Ontario School Board gives Albisu a near-perfect evaluation

The Ontario School Board believes the district’s superintendent has performed nearly flawlessly over the last year. 

In a three-page board evaluation summary, Nikki Albisu, superintendent of the Ontario School District, received a near-perfect score.

The board wrote in a Feb. 26 statement that Albisu’s performance had been “exemplary” across eight standards, including “visionary district leadership,” “ethics and professional norms,” and “communication and community relations.”

The board evaluated Albisu in an executive, or closed session Feb. 21 and approved its evaluation Feb. 26. Board members individually completed assessment sheets as part of the standard review.

Albisu chose to have the evaluation closed to the public. 

State law explicitly allows a public body to meet privately in an executive session – where the public is barred, and reporters are instructed not to report on the proceedings – only in certain narrowly defined circumstances. An employment evaluation is one of those circumstances. 

The evaluation documents, once signed, become public documents, according to the Oregon School Board Association. 

The Enterprise informally sought the evaluation the day after the board’s private evaluation session. Taryn Smith, the district’s public relations manager and records custodian, told the Enterprise that she would release the evaluation “once it was made a public document” at the board’s subsequent February meeting.

Instead of releasing the actual evaluation that showed how the board scored Albisu on the eight standards, the district released a press release about the review. The board approved the press release in a group email that included each member before the February meeting. 

The district did not release the evaluation until Thursday, March 14, as part of a public records request the Enterprise filed on Feb. 22 for individual board member evaluation worksheets and other records related to the evaluation. 

Smith, who did not acknowledge the public records request within five days as state law requires, apologized Thursday for not doing so. 

She said records of a signed evaluation did not exist despite saying she would share the document once it was “made public” at the board’s regular meeting.

Additionally, she said the district “discarded” individual board member evaluation documents. According to the state school board association, any evaluation documents and surveys returned to the board are public documents. Destruction of public records can be a crime in Oregon.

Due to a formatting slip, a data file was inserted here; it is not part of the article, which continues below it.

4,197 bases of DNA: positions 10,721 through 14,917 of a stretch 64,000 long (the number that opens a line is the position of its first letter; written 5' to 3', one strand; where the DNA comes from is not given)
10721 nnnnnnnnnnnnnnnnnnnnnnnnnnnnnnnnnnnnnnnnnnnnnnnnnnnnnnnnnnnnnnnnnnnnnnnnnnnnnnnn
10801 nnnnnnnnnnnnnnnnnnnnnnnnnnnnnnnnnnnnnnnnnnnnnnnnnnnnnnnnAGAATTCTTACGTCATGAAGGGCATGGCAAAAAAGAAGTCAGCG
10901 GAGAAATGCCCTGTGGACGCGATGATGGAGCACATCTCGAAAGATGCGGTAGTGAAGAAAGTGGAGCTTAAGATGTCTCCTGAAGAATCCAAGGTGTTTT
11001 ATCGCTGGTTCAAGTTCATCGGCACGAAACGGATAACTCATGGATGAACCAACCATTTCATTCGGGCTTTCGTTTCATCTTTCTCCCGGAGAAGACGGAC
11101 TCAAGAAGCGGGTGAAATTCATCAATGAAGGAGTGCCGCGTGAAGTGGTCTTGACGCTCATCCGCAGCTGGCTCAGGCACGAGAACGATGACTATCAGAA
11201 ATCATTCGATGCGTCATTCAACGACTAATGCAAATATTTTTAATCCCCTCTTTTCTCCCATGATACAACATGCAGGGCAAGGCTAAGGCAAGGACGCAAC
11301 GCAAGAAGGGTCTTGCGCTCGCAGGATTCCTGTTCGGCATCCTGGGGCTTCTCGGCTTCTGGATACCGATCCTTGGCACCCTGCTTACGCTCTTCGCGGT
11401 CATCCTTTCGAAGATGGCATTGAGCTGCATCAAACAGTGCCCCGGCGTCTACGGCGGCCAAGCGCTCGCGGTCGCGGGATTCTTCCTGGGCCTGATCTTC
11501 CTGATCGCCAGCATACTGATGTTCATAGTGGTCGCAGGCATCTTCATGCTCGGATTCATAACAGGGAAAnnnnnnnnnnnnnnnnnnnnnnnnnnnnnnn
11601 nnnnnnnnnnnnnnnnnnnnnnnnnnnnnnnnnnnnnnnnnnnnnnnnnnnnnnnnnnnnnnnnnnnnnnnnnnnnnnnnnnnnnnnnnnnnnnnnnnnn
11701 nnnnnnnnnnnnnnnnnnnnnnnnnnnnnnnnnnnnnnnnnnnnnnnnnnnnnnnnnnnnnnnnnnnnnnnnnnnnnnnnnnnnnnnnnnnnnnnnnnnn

According to the typed evaluation Smith belatedly shared, the board gave Albisu high marks. 

Board members wrote that when it comes to an “inclusive district culture,” Albisu has a “complex community” and she must ensure district staff are “happy.” She has met staff and community needs “nicely,” as evidenced by her professional development training. The board gave Albisu a perfect score. 

For “ethics and professional norms,” the members gave Albisu another high score, stating that she “values equity and fairness when it comes to what is best for students, especially for students in Ontario.” 

Members gave Albisu a score of three out of four for “communication and community relations,” the lone standard for which Albisu did not receive a perfect score. 

The board wrote that the information Albisu and her staff shared about the district’s elementary reconfiguration, a plan to close a pair of Ontario rural schools, “was not done in the best way.” 

Nonetheless, the board wrote that “other evidence” has shown that she has communicated clearly about the reconfiguration.

Leading up to the board’s vote to approve the reconfiguration plan last month, Albisu made contradictory public statements about the school closures. Additionally, the district could not produce records to substantiate key claims Albisu made in a January newsletter to parents.

The board was critical of Albisu’s relationship with the press. 

“The board does see that the relationship with the media is flawed and needs to improve,” members wrote. 

The board also wrote that it would be “wise” for her to understand all of the district’s “stakeholders” in the community. The members wrote that Albisu does communicate well with legislators. 

The members wrote that Albisu has shown “a lot of progress” in communication and community outreach. 

“The board would like to see more work done with stakeholders,” members wrote, “and a better relationship with the media.”

It’s unclear if Albisu’s evaluation will result in a pay increase. 

In 2022, Albisu signed a three-year contract with an annual salary of $145,300 and annual cost-of-living increases.

Albisu was named interim superintendent in 2012 and was appointed permanently a year later.

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